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Laparoscopic surgery may be performed for the diagnosis of pelvic pain, for evaluation of uterine or ovarian masses, for management of ectopic (tubal) pregnancy, for tubal sterilization, or for removal of an ovary or ovarian cyst.

Pain Control

You may feel some chest, shoulder or abdominal discomfort for a few days. This discomfort is a result of the gas that was introduced in the abdomen during surgery. Your body will absorb this gas after 24 to 48 hours. For relief, you may apply heat to your abdomen or lay flat.

It is important to take a stool softener such as Colace® while taking narcotic pain medication such as Percocet or Vicodin. Please purchase a stool softener before your surgery.

You may take “over the counter” pain relievers that do not contain aspirin such as acetaminophen (Tylenol®) or ibuprofen (Motrin® or Advil®). Do not exceed the daily recommended dose.

Note: If the pain is not relieved by pain medication, becomes worse or you have difficulty breathing, call our office.

Incision Care

Laparoscopic incisions are closed with skin adhesive which may have a bluish/shiny appearance on the skin and/or with subcutaneous (under the skin) suture.

Inspect your incisions daily.

A small amount of blood or clear drainage from the incisions is normal and not a cause for concern.

Bruising around your incision sites is common and not a cause for concern.

Your incisions may be itchy for a few days. This is part of the normal healing process.

As your incisions heal, they will change in color and may become numb for several weeks.

If you have small dressings or Band-Aids, they may be removed in 24 hours.

If you have steri-strips (small adhesive strips) in place, they will peel and fall off. If they do not fall off in 10 days, carefully peel them off.

If you have stitches, they will dissolve on their own.

Note: If you notice any redness, heavy drainage, or bleeding from your incisions, call our office.

Nutrition

You may resume the diet you had prior to surgery.

Drink 6-8 glasses of water daily.

Bowel Function

For the first several days after surgery, the bowel is usually less active. You may not have a regular bowel movement right away depending on your pre-op bowel prep or pain medication use.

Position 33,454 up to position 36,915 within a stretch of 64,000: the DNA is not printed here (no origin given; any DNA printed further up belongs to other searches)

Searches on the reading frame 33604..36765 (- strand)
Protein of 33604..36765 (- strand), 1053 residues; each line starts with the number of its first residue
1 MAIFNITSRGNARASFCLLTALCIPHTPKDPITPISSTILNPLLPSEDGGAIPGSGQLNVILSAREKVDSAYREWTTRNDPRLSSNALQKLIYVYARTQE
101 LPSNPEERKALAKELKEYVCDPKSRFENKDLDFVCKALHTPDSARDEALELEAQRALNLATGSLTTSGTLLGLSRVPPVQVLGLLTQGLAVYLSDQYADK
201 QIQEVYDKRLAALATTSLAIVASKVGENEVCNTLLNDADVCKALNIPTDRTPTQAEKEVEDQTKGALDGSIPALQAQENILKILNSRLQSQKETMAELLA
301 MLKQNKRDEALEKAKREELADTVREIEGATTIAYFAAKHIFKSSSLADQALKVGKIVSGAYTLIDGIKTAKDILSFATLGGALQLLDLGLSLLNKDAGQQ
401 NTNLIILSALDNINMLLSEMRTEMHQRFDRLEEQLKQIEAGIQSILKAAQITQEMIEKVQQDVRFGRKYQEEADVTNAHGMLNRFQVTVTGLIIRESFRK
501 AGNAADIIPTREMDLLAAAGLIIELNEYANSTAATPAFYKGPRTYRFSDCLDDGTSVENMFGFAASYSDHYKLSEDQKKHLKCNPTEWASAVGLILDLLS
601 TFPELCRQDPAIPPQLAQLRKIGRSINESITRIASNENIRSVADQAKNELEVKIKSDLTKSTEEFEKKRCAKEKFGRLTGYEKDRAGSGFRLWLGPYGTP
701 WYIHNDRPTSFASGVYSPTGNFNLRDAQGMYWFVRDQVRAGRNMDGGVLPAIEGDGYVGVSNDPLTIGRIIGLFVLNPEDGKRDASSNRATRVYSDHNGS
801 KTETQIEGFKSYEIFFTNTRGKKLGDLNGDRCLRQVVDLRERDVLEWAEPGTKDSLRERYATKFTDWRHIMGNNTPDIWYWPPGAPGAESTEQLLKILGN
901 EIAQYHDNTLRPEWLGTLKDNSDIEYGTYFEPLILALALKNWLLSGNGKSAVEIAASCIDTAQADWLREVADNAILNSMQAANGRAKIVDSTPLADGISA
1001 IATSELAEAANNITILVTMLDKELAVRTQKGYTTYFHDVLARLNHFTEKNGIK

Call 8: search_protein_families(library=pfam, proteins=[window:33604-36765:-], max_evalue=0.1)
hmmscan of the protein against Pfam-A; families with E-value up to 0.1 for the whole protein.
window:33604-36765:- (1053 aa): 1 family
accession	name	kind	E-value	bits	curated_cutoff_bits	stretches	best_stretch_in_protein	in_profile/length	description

Narcotic pain medication (Percocet, Vicodin, hydrocodone or oxycodone) will increase constipation. Regular bowel movements may be less frequent.

If constipation should occur:

  • Drink more fluids
  • Continue to take a stool softener such as Colace® until constipation resolves
  • Take a mild laxative such as Milk of Magnesia®

Swelling

Mild abdominal swelling can occur following surgery due to slowing of the bowels and gas used to distend the abdomen during surgery.

Swelling of the hands and lower extremities is common due to fluids given during surgery.

Swelling of the face can occur due to positioning during surgery.

If you have swelling of the calves that is persistent or associated with redness, call our office.

Activity

It is normal to feel tired for a few days after surgery. Listen to your body and do not overdo it.

Walking is encouraged immediately after surgery, as tolerated. You should NOT be bedridden after surgery as continued movement will prevent prolonged recovery times due to “deconditioning.”

If you could climb stairs un-aided prior to surgery you may resume climbing stairs upon discharge home.

If your incisions are 5 millimeters (the width of a pencil), you may resume your normal activities and exercise regimen after two weeks.

If your incisions are 10 millimeters (finger width) or larger, you should avoid strenuous activities such as heavy lifting (greater than 10 pounds or a gallon of milk), pushing or pulling for six weeks.

Do not drive while taking prescription pain medication or if your level of discomfort could inhibit your ability to operate a motor vehicle safely.

Most patients are able to return to work after two weeks. Recovery times vary from patient to patient. Your doctor will make recommendations based on your specific case.

You may shower the day after surgery. Pat incisions dry. Do not rub incisions with washcloth or towel. Keep your incisions as dry as possible.

You may take a bath after six weeks. You must also wait six weeks to go into a swimming pool, hot tub, or the ocean.

Vaginal Bleeding

Light vaginal bleeding, spotting or brown discharge after surgery are common due to the intrauterine instruments used during surgery.

Surgery can alter your menstrual cycles. Your first cycle could occur early or late. If your cycle is more than seven days late, you should take a home pregnancy test if you have been sexually active.

Note: If you have heavy, bright red vaginal bleeding soaking one pad or more per hour, call our office.

Sexual Intercourse

Avoid placing anything in the vagina for eight weeks (i.e. tampons, douching and sexual intercourse).

Follow-up Appointment

You should schedule a follow-up post-operative appointment at two weeks and at six weeks.

Call the Office if You are Experiencing:

  • A fever higher than 100.4º F
  • Increasing pain not controlled by pain medication
  • Inability to eat or drink without vomiting
  • Shortness of breath
  • Inability to empty your bladder
  • Redness and tenderness at the incision site, or a large amount of drainage
  • Heavy, bright red vaginal bleeding, or foul smelling discharge. You can expect to have a small amount of reddish-brown colored discharge for up to two weeks. Do not be alarmed by this.

If you feel you need to be seen urgently, please go to the Emergency Department where your surgery was performed so that our physicians may care for you.

Any questions regarding your surgery or post-operative recovery should be directed to the staff at the Women’s Clinic of Johnson County rather than your Primary Care Physician.